German Flag, a common cultivated species; fetid iris, the Gladden, Iris
foetidissima; Florentine iris = white iris; stinking iris = fetid iris;
white iris, Iris florentina, from which orrisroot is obtained; yellow iris, the
Yellow Flag, Iris Pseudacorus, the common British species.
 1562 Turner Herbal. ii. 23 a, Iris is knowen both of the Grecianes and Latines
by that name; it is Englishe flour de lyce. 1578 Lyte Dodoens ii.
xxxv. 192 There be many kindes of Iris, or floure Deluce. 1578 Lyte Dodoens 193
The Irides or flower Deluces do most commonly flower about May. 
     fleur-de-lis , flower-de-luce . Forms: &ia.. 4-6 flour(e-de-lys(e, -lice,
-lyce, (pl. -lycis), 7 -lis, 5-7 -luce, pl. -luces, 6 floredelise, Sc. 5
flour(e-the-lis, -lys.  &ib.. 6-9 flower-, (6 flowre-)de-luce, (pl. -luces),
6-7 -lice, (pl. -lices), 6 -lyce, 8 -lys, 7-9 -lis.  &ig.. 8-9 fleur-de-lys, 9
-lis, pl. 7 fleur-de-lysses, -lyzes, 9 fleurs-de-lis, -lys, -luce. [The
prevailing form is a. mod.Fr. fleur de lis , formerly lys; but this form is
scarcely found in Eng. before the 19th c.; see above.  The form flower-de-luce
survives as a poetical archaism and in U.S.  The Fr. is literally `lily-flower'
from lis, formerly lys, in OFr. liz for lils lily, the s of the nom. sing.
being retained in the oblique cases; the English spelling de-lice, de-lyce, was
in its origin merely graphic (cf. price, mice, syce, etc.), but in the 16th c.
was associated with a fanciful etymology flos deliciae, and the form deluce, de
luce apparently also leaned upon a fanciful derivation.  Occasional English
forms were deluce, delyce flowre.]
 1. The flower of a plant of the genus Iris (esp. I. pseudacorus); the plant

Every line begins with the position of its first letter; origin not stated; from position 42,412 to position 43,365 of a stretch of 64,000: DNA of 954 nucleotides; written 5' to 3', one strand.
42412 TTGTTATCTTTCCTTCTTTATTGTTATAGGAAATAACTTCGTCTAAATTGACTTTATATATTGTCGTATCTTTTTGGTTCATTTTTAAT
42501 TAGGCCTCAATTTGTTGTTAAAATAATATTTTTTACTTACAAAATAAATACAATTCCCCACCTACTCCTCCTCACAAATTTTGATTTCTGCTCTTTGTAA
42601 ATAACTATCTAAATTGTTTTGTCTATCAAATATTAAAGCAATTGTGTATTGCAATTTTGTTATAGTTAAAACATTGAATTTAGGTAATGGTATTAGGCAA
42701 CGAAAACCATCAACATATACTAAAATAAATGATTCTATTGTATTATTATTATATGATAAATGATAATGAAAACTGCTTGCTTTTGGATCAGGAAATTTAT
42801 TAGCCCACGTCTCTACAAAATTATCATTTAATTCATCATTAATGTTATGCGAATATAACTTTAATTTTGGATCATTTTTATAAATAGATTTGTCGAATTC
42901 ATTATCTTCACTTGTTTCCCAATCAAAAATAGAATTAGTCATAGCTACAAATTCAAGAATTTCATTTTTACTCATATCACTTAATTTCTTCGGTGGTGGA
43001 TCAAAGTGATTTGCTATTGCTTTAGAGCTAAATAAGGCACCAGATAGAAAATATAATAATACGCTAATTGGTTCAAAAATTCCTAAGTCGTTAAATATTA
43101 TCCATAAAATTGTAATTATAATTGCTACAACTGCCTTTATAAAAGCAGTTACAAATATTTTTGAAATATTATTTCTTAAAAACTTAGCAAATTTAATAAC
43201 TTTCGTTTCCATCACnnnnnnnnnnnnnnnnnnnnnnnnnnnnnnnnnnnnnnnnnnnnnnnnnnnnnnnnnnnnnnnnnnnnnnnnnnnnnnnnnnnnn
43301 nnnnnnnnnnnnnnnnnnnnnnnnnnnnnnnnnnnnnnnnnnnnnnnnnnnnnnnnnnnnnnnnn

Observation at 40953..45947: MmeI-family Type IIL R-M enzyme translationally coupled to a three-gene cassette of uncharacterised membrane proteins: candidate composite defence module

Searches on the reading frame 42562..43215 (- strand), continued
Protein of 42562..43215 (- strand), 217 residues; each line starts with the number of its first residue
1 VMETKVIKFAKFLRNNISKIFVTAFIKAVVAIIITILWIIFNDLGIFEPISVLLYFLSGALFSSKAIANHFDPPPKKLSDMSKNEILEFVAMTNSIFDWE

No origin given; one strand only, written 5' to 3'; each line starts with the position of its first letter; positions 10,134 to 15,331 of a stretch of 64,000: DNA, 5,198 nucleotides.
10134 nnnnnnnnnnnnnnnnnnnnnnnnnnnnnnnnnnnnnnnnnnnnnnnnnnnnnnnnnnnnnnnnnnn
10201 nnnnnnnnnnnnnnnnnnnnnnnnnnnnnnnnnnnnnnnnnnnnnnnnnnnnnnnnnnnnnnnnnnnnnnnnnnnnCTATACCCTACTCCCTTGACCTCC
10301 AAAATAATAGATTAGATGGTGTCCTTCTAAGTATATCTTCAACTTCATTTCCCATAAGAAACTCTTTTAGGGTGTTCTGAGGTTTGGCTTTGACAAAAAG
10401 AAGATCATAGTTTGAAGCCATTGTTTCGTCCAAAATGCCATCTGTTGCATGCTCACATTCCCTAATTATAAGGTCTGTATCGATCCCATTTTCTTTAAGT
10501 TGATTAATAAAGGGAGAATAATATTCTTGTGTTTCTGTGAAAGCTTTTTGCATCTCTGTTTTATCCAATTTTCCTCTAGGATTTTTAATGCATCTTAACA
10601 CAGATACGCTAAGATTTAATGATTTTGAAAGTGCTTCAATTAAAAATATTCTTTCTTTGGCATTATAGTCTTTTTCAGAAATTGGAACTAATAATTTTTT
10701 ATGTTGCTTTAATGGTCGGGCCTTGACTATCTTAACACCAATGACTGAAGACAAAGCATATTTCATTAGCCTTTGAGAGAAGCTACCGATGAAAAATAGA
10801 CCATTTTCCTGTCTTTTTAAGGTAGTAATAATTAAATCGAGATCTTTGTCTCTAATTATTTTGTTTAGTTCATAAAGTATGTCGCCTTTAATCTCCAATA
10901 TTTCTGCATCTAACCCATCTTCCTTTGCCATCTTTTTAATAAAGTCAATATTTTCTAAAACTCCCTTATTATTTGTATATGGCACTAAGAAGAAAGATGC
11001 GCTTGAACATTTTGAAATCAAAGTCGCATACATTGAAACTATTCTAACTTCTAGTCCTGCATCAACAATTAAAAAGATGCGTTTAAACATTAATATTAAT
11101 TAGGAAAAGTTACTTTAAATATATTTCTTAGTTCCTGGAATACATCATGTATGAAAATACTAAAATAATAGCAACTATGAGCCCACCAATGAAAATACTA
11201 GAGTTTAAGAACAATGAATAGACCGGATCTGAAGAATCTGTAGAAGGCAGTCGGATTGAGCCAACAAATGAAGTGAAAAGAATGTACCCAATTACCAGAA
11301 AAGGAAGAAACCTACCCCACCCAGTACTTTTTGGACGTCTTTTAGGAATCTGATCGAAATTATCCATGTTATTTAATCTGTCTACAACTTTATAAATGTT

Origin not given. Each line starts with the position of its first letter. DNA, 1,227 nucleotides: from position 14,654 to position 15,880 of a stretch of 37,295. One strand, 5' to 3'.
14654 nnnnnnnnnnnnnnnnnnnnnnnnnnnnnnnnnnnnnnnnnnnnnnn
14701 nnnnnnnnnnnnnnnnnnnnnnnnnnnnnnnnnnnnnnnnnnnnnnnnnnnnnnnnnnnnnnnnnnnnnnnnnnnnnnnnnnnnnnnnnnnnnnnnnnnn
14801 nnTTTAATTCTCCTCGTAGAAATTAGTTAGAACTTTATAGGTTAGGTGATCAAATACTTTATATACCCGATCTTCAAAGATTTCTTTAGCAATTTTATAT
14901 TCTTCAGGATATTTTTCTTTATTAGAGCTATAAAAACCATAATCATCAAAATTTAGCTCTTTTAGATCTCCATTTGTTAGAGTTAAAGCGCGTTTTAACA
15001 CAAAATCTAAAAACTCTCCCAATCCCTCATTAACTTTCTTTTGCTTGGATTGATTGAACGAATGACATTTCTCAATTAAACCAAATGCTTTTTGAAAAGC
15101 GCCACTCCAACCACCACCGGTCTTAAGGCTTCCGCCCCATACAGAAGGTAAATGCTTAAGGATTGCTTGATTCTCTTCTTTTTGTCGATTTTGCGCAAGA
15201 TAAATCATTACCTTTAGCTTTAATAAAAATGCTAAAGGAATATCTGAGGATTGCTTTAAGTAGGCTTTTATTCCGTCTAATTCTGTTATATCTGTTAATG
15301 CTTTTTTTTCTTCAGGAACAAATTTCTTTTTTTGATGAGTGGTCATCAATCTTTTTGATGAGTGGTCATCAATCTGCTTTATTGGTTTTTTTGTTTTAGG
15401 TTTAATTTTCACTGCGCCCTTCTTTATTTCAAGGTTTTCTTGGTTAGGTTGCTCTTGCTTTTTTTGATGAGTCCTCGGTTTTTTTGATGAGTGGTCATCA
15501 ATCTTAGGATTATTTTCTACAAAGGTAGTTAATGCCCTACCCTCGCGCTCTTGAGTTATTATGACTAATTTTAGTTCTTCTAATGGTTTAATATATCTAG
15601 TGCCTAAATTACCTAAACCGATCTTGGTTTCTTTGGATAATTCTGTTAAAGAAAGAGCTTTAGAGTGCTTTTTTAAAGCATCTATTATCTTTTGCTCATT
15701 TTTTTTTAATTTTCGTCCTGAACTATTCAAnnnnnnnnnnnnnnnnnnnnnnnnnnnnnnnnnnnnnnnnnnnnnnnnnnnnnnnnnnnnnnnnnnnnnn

itself.  Cf. flag sb.1 1.
 13.. E.E. Allit. P. A. 752 &Th.y colour passez &th.e flour-de-lys. A. 1400
Hymn Virg. vi. in Warton Hist. Eng. Poetry x. (1840) II. 110 Heil fairer then
the flour de lys. C. 1475 Rauf Coil&ygh.ear 670 Flowris with Flourdelycis
formest in feir. 1500-20 Dunbar Thistle & Rose 138 Lat no netill vyle..Hir
fallow to the gudly flour delyce. 1590 Spenser F.Q. ii. vi. 16 The lilly, lady
of the flowring field, The flowre-deluce, her lovely paramoure. 1699 Bentley
Phal. Pref. 104 The Muses are invited to come under the shadow of
Flower-de-luces. 1731-37 Miller Gard. Dict. (ed. 3) s.v. Iris, Iris
purpurea..Common purple Fleur-de-Lys. 1837 Campbell Lines in La Perouse's Voy.
Poet. Wks. 298 When, rapt in fancy..I..plucked the fleur-de-lys by Jesso's
streams. 1866 Longf. Flower-de-luce viii, O flower-de-luce, bloom on, and let
the river linger to kiss thy feet!
 b. fig.
 1500-20 Dunbar Ballat Our Lady 42 Haile, fair fresche flour-de-lyce!
 2. The heraldic lily; a device supposed by some to have originally represented
an iris, by others the top of a sceptre, of a battle-axe or other weapon.  It
is best known from having been borne upon the royal arms of France under the
old monarchy.
 C. 1400 Melayne 94 Wende thy waye..To Charles that beris the flour delyce.
1488 in Ld. Treas. Acc. Scotl. I. 81 Item ane vche of gold like a flourethelis